After Prof. Schmidt, of Madison, Wis., and Rev. Allwardt had raised objections in private to Dr. Walther against the Report of the Western District of the Missouri Synod for the year 1877, the latter did not, at the meeting of the same District in 1879, [[@Page:574]]confine himself to a defense of the controverted propositions, but attempted in every possible way to brand the contrary propositions as heretical; this the Report of ‘79 shows only too fully. When for this reason a public defense of the pure doctrine became necessary, and open controversy ensued, those of St. Louis continued this procedure. On the one hand, they declared that we did not believe at all in an eternal election, and on the other hand, they asserted especially that our doctrine concerning conversion was synergistic and Pelagian, i.e. that we ascribe co-operation to man in conversion. This is the old trick; “Catch the thief!” cries vociferously the thief himself. These accusations they have repeated and re-repeated with a zeal and an emphasis worthy of a better cause; and there is no doubt that so far their success has been due to the employment of such tactics. For every Lutheran believes firmly that we cannot by our own reason or strength believe in Jesus Christ, our Lord, or come to Him, and that faith is the gracious gift of the Holy Ghost. He who denies this is indeed no Lutheran; and our opponents could have employed no more efficient means for calumniating our controversy against them, and for withdrawing attention from their own errors, than this terrible accusation. It was not very difficult for them to secure acceptance of these accusations especially in their own synod. The respect accorded Dr. Walther was in itself of great weight. Few people read what we ourselves wrote, and the misrepresentations of our doctrines at the hands of our St. Louis opponents were such as in themselves to prevent any calm and unprejudiced investigation.
Our present intention is not the defense of our good name over against the calumniations of Missouri. We cannot deny indeed, that it pains us to have so many of our former brethren and fathers in Christ look upon us now as heretics, synergists, Pelagians, arch-Pelagians, and even as pagans and Turks. Yet we have the testimony of a good conscience. And we see also to what fallacies they must resort to give any support to their accusations, and that they dare not present to their readers passages of any length from our writings from which a judgment might be formed. From conversations with many Missouri pastors since the inception of the controversy we know that it was almost impossible for them to swallow the new doctrinal propositions, and they dare not even to this day present them openly and honestly to their congregations. These are indeed miserable [[@Page:575]]conditions, and we can only thank God for having preserved us and strengthened our hearts to fight against the error. The aspersions cast upon us we can bear readily, knowing that a day of just judgment is drawing nigh.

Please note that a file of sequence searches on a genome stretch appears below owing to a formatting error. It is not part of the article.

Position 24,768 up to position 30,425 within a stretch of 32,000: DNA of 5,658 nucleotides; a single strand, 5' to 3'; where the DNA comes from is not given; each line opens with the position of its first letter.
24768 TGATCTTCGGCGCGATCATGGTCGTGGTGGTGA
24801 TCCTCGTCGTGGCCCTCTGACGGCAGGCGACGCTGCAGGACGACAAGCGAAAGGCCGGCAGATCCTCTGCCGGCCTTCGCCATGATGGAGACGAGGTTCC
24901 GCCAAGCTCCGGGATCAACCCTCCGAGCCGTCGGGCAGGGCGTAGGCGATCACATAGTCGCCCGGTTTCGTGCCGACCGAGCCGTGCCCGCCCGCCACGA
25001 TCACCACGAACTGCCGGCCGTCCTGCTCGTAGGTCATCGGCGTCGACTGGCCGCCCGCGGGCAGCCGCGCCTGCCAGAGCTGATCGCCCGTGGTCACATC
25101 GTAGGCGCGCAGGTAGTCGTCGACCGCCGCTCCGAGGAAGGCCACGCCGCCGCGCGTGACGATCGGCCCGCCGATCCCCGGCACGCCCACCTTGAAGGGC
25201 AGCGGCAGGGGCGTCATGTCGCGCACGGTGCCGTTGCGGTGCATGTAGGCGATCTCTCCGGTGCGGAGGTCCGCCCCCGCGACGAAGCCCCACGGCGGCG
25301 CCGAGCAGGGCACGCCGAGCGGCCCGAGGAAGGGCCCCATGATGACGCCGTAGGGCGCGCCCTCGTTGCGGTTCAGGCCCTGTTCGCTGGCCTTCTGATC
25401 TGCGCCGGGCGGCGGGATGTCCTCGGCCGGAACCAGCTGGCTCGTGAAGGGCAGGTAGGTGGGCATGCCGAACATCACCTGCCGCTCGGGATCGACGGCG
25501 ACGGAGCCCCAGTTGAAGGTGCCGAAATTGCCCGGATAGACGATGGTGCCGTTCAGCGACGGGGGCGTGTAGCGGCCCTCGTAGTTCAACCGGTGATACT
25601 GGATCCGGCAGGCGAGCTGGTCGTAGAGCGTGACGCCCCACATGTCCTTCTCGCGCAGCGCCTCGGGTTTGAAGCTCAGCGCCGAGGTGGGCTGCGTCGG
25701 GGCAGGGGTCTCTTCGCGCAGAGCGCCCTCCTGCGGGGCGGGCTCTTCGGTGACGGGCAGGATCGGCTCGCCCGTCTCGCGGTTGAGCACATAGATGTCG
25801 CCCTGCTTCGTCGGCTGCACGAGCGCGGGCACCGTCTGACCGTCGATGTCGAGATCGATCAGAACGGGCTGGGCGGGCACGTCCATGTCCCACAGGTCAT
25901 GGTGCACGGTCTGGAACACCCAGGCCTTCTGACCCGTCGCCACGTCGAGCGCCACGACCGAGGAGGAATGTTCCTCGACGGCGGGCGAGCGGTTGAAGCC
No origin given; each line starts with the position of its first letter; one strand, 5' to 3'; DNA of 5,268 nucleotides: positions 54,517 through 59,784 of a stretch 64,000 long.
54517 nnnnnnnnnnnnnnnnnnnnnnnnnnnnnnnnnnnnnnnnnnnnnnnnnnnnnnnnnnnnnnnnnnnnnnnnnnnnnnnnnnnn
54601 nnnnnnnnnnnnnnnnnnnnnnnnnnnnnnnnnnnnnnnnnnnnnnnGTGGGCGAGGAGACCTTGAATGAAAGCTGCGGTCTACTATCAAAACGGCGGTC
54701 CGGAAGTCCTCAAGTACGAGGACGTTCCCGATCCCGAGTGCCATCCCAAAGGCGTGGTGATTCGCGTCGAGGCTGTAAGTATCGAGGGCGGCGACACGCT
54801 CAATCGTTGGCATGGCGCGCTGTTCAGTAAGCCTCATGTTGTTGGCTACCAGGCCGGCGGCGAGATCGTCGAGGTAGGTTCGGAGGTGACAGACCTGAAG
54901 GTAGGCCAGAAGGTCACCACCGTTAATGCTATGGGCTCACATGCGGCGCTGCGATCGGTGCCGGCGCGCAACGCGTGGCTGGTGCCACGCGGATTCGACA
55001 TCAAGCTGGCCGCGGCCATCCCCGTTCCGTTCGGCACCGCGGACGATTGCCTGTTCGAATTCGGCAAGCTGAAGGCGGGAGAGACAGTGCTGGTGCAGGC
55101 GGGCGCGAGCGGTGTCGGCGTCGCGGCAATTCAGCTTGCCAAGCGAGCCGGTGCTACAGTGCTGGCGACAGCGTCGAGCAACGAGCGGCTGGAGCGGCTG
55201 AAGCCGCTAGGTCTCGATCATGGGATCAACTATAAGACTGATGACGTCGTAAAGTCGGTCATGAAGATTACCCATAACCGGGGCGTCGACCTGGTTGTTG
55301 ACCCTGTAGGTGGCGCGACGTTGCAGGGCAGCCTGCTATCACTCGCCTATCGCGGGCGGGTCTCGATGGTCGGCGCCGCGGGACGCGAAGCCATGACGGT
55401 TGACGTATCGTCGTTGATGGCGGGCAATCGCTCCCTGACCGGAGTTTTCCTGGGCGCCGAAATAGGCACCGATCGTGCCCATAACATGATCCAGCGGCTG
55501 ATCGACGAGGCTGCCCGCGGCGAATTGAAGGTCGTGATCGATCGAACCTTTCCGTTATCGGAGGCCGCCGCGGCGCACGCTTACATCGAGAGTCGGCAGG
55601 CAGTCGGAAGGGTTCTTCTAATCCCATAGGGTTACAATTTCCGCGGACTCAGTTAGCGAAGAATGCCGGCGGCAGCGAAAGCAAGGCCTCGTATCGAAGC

Our purpose is simply to raise our united voices in warning: Beware, O Lutheran Church of America, beware! Missouri, so highly favored and blessed — Missouri with Dr. Walther at its head — has fallen into great error, into an error which affects the very foundation of our salvation — God’s eternal love for sinners. Missouri indeed comes with an indignant denial. And, in fact, it does not explicitly deny that God has loved all men, that the Son of God has redeemed all, and that God in a certain sense would have all men to be saved. Missouri confesses all this, and often clothes it in beautiful words, finer than we are able to produce. And yet by the side of this its teaching Missouri adheres to a doctrine of predestination which in very fact annuls the universal love of God. Missouri itself confesses that apparently the doctrine of predestination contradicts the doctrine of God’s universal will of grace; it tells us that the connection between these two doctrines is a mystery; and under cover of this “mystery” it seeks to establish this doctrine in the Church. Beware, O Lutheran Church! This “apparent” contradiction is a real contradiction, a contradiction of the fundamental doctrine of the Scriptures, namely that God had such compassion upon all men as to render the salvation of all in reality possible. When our opponents speak of the universal will of grace, they still for the most part speak correctly; but when they speak of predestination, their words are false. Paul tells us that a little leaven leaveneth the whole lump. But our opponents have mixed the truth of the Scriptures not with “a little”, but with a good-sized lump of error.
Would to God that they might learn to see and forsake their error! But the prospects for such a course on their part are not very encouraging. We commend all to God! [[@Page:576]]